The governments of Hong Kong and Singapore have decided to abandon plans for the long-delayed Air Travel Bubble (ATB) between the two cities.
The ATB was supposed to begin in November 2020, but it was postponed due to an increase in Covid-19 cases in Hong Kong. The launch date was eventually pushed back to May 26, 2021, only to be pushed back again due to an increase in cases in Singapore.
Singapore’s Ministry of Transport stated in June that it would revisit the ATB in July, but both countries have now issued statements confirming that further discussions will not take place.
The Hong Kong Special Administrative Region government cited “differences in the anti-epidemic strategies currently employed by the two places,” while Singapore’s Ministry of Transport stated, “In Singapore, a substantial proportion of our population is fully vaccinated.” Hong Kong is also gradually vaccinating its population. Both parties are concerned with keeping our populations safe and minimising the risk of imported cases.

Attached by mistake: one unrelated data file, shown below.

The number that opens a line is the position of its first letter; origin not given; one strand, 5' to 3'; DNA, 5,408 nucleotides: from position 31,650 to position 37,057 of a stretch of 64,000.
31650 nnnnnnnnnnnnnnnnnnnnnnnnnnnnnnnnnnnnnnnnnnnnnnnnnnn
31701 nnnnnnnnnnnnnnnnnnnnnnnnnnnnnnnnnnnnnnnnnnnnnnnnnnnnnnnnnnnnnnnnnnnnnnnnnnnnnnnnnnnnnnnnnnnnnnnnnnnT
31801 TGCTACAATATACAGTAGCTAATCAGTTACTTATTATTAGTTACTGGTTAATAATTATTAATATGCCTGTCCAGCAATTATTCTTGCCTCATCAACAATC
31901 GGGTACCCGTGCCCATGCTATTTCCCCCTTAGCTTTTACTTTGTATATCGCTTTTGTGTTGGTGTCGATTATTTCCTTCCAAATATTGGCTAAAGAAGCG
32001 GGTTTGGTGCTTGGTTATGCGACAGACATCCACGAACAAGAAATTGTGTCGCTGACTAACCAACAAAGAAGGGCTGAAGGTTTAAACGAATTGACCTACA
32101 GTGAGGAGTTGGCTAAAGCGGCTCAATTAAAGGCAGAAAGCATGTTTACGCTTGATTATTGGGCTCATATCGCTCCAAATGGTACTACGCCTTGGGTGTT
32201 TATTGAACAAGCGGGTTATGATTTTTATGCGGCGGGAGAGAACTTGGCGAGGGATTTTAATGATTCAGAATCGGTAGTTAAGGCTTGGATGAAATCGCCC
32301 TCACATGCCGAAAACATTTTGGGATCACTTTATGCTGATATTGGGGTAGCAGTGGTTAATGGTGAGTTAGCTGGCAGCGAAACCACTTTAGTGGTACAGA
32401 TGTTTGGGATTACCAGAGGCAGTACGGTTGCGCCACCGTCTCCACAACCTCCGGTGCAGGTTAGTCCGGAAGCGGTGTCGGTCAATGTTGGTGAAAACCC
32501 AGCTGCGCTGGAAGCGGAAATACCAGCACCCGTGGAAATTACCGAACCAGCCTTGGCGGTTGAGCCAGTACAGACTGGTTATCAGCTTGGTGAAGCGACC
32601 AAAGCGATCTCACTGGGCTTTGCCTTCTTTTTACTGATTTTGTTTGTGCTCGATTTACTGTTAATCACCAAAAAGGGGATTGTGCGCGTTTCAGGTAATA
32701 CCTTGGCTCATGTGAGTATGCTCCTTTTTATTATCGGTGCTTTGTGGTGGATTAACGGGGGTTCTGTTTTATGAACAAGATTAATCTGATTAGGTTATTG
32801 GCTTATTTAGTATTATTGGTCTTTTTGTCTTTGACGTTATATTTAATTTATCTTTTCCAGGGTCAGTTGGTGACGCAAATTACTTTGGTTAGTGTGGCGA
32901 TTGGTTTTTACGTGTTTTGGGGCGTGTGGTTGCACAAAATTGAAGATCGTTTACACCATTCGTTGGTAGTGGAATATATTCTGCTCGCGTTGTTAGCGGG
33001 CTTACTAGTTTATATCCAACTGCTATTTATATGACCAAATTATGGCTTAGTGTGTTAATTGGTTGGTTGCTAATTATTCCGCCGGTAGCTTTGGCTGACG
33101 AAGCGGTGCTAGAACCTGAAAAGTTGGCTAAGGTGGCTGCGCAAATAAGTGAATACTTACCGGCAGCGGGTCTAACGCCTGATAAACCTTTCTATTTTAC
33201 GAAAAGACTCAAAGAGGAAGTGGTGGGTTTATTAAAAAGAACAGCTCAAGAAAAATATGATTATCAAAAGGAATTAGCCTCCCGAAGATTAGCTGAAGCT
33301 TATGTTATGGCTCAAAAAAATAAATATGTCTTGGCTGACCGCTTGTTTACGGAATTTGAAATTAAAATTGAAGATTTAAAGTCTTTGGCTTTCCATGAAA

“But our strategies differ, with Singapore now taking steps towards becoming a Covid-resilient nation. Against this backdrop, both parties agreed that it would not be possible to launch or sustain the ATB in its present form.”
Hong Kong said that Singapore’s new strategy meant that “the basic premises that underpin the ATB have changed”.
Singapore, on the other hand, announced that it will unilaterally allow quarantine-free entry of Hong Kong visitors beginning August 20.
Restrictions continue to apply to visitors arriving in Hong Kong from Singapore, despite the Singapore MoT’s statement that “Hong Kong will continue to consider adjusting its border measures to facilitate visitors from Singapore entering Hong Kong.”
By Joe Cusmano